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    SECURITY
    (see also ETERNAL SECURITY)

    A group of botanists went on an expedition into a hard-to-reach location in the Alps, searching for new varieties of flowers. One day as a scientist looked through his binoculars, he saw a beautiful, rare species growing at the bottom of a deep ravine. To reach it, someone would have to be lowered into that gorge. Noticing a local youngster standing nearby, the man asked him if he would help them get the flower. The boy was told that a rope would be tied around his waist and the men would then lower him to the floor of the canyon. Excited yet apprehensive about the adventure, the youngster peered thoughtfully into the chasm. "Wait," he said, "I'll be back," and off he dashed. When he returned, he was accompanied by an older man. Approaching the head botanist, the boy said, "I'll go over the cliff now and get the flower for you, but this man must hold onto the rope. He's my dad!"

    Our Daily Bread.


    Watchman Nee tells about a new convert who came in deep distress to see him. "No matter how much I pray, no matter how hard I try, I simply cannot seem to be faithful to my Lord. I think I'm losing my salvation." Nee said, "Do you see this dog here? He is my dog. He is house-trained; he never makes a mess; he is obedient; he is a pure delight to me. Out in the kitchen I have a son, a baby son. He makes a mess, he throws his food around, he fouls his clothes, he is a total mess. But who is going to inherit my kingdom? Not my dog; my son is my heir. You are Jesus Christ's heir because it is for you that He died." We are Christ's heirs, not through our perfection but by means of His grace.

    Watchman Nee.


    F.B. Meyer wrote about two Germans who wanted to climb the Matterhorn. They hired three guides and began their ascent at the steepest and most slippery part. The men roped themselves together in this order: guide, traveler, guide, traveler, guide. They had gone only a little way up the side when the last man lost his footing. He was held up temporarily by the other four, because each had a toehold in the niches they had cut in the ice. But then the next man slipped, and he pulled down the two above him. The only one to stand firm was the first guide, who had driven a spike deep into the ice. Because he held his ground, all the men beneath him regained their footing. F.B. Meyer concluded his story by drawing a spiritual application. He said, "I am like one of those men who slipped, but thank God, I am bound in a living partnership to Christ. And because He stands, I will never perish."

    Our Daily Bread.


    Morris Mandel, on security: When God made the oyster, he guaranteed his absolute economic and social security. He built the oyster a house, his shell, to shelter and protect him from his enemies. When hungry, the oyster simply opens his shell and food rushes in for him. He has freedom from want.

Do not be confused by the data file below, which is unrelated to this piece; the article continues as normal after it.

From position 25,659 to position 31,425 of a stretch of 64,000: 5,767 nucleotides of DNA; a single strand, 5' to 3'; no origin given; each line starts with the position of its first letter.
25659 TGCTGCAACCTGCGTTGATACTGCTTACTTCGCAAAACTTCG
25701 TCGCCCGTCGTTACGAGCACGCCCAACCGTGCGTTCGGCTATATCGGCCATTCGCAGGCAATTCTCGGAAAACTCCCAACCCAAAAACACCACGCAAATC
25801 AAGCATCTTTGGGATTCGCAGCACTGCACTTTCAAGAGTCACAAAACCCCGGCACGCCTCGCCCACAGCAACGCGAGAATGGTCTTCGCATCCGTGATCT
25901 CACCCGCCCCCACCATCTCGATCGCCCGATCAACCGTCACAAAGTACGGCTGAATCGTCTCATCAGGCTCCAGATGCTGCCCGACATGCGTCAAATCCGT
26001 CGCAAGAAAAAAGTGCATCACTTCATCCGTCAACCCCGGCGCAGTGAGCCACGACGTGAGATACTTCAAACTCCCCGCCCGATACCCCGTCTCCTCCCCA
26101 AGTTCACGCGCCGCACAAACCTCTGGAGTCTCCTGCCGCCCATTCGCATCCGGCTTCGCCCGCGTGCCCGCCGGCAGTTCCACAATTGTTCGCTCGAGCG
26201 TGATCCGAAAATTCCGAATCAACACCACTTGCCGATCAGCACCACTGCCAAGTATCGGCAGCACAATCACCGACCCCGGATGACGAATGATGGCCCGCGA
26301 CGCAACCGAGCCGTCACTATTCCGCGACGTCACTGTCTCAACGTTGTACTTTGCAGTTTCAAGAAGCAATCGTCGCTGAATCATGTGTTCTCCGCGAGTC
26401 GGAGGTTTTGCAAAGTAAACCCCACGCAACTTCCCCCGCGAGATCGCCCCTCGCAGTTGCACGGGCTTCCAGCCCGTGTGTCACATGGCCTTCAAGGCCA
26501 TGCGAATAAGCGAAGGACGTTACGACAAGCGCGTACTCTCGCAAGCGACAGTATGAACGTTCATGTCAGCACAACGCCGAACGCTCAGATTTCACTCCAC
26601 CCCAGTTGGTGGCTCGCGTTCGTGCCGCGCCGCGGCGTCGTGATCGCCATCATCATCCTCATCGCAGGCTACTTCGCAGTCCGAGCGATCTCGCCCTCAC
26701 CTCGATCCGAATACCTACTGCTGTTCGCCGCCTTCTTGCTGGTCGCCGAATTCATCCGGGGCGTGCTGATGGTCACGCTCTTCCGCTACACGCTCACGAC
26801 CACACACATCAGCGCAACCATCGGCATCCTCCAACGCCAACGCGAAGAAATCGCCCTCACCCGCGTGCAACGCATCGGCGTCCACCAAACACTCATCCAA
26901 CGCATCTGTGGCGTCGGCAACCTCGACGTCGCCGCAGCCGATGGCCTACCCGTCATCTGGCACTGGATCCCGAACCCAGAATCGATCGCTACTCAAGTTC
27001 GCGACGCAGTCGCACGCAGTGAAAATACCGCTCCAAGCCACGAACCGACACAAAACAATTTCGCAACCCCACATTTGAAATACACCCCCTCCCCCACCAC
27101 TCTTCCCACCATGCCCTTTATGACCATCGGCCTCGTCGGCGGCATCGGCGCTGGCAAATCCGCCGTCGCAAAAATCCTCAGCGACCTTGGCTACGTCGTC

But when God made the eagle he declared: "The blue sky is the limit -- build your own house!" So the eagle built on the highest mountain. Storms threaten him every day. For food he flies through miles of rain and snow and wind. But think of it, the eagle, not the oyster, is the emblem of America.

    The Jewish Press.


    The story is told of a monastery in Portugal, perched high on a 3,000 foot cliff and accessible only by a terrifying ride in a swaying basket. The basket is pulled with a single rope by several strong men, perspiring under the strain of the fully loaded basket. One American tourist who visited the site got nervous halfway up the cliff when he noticed that the rope was old and frayed. Hoping to relive his fear he asked, "How often do you change the rope?" The monk in charge replied, "Whenever it breaks!"

    Daily Walk, March 30, 1992.


    During initial construction on the Golden Gate Bridge, no safety devices were used and 23 men fell to their deaths. For the final part of the project, however, a large net was used as a safety precaution. At least 10 men fell into it and were saved from certain death. Even more interesting, however, is the fact that 25% more work was accomplished after the net was installed. Why? Because the men had the assurance of their safety, and they were free to wholeheartedly serve the project.

    Unknown.


    The 3-year old felt secure in his father's arms as Dad stood in the middle of the pool. But Dad, for fun, began walking slowly toward the deep end, gently chanting, "Deeper and deeper and deeper," as the water rose higher and higher on the child. The lad's face registered increasing degrees of panic, as he held all the more tightly to his father, who, of course, easily touched the bottom. Had the little boy been able to analyze his situation, he'd have realized there was no reason for increased anxiety. The water's depth in ANY part of the pool was over his head. Even in the shallowest part, had he not been held up, he'd have drowned. His safety anywhere in that pool depended on Dad. At various points in our lives, all of us feel we're getting "out of our depth" -- problems abound, a job is lost, someone dies. Our temptation is to panic, for we feel we've lost control. Yet, as with the child in the pool, the truth is we've never been in control over the most valuable things of life. We've always been held up by the grace of God, our Father, and that does not change. God is never out of his depth, and therefore we're safe when we're "going deeper" than we've ever been.

    Charles Ryrie, So Great Salvation, Victor Books, 1989, p. 137ff.


    A manager and a sales rep stood looking at a map on which colored pins indicated the company representative in each area. "I'm not going to fire you, Wilson," the manager said, "but I'm loosening your pin a bit just to emphasize the insecurity of your situation."

    Bits & Pieces, May 26, 1994.